img_07_01.jpg

Figure 1. Markov model structure

The model

The model compares the costs incurred to promote smoking cessation and the cessation-related savings, using an alternative scenario in which aids to cessation are not reimbursed by the NHS.

The analysis was conducted over a 5-year time horizon, in the perspective of the Italian NHS. Given the short time horizon considered, savings and costs were not discounted.

The model has a closed-group Markovian structure; in other words, the smokers cohort is considered and followed over time, without considering new entrances in the smoker status (Figure 1).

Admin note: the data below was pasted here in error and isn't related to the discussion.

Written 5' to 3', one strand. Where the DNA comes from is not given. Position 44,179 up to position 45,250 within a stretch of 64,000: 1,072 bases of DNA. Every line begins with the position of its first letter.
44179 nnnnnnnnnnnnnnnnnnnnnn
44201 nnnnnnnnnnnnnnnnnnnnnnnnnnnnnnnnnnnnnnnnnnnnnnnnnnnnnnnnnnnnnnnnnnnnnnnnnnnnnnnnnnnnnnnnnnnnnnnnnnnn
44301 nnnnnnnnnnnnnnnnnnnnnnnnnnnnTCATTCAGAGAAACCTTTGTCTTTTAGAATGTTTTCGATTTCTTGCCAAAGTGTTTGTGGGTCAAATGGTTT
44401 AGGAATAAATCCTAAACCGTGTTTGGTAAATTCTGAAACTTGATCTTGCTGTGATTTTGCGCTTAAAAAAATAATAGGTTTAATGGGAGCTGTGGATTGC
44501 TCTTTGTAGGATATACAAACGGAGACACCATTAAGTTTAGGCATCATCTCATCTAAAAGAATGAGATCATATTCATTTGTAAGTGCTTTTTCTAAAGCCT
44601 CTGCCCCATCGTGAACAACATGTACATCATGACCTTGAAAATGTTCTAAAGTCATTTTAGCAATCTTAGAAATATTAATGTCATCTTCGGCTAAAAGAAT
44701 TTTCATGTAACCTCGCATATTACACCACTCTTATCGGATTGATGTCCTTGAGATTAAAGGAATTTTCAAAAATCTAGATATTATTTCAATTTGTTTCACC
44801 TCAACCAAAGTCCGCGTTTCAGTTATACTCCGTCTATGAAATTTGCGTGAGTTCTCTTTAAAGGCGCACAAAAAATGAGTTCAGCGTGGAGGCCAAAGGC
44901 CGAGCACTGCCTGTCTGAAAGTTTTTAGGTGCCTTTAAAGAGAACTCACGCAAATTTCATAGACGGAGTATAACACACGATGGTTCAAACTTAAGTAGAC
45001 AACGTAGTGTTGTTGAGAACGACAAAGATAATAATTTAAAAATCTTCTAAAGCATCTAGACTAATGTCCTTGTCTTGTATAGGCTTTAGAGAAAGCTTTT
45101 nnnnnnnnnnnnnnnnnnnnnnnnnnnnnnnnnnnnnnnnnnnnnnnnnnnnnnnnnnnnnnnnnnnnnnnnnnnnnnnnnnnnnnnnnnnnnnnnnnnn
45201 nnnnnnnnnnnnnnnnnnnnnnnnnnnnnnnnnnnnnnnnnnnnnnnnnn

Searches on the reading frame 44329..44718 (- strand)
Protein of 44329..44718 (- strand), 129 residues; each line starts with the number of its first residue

The Markov model includes the smoker status (naïve, and due to ineffectiveness of the treatment or to relapse) and the non-smoker status. The model does not include the estimate of the mortality rate of smokers since, over the 5-year time horizon adopted, the number of deaths would be extremely low and therefore would not substantially affect the results of the model.

Treatment eligible population

The prevalent Italian population with COPD, diabetes, and CVD – who stated its intention to stop smoking – was considered. This population was offered both a pharmacological support, with varenicline, and a counseling service.

For the estimate of prevalent cases, the data of the National Statistics Institute (ISTAT) – collected during the Statistical Survey on the Health Conditions of the Population and the Resort to Health Services were used [14]. The survey reference period are the 12 months from July 2012 to June 2013.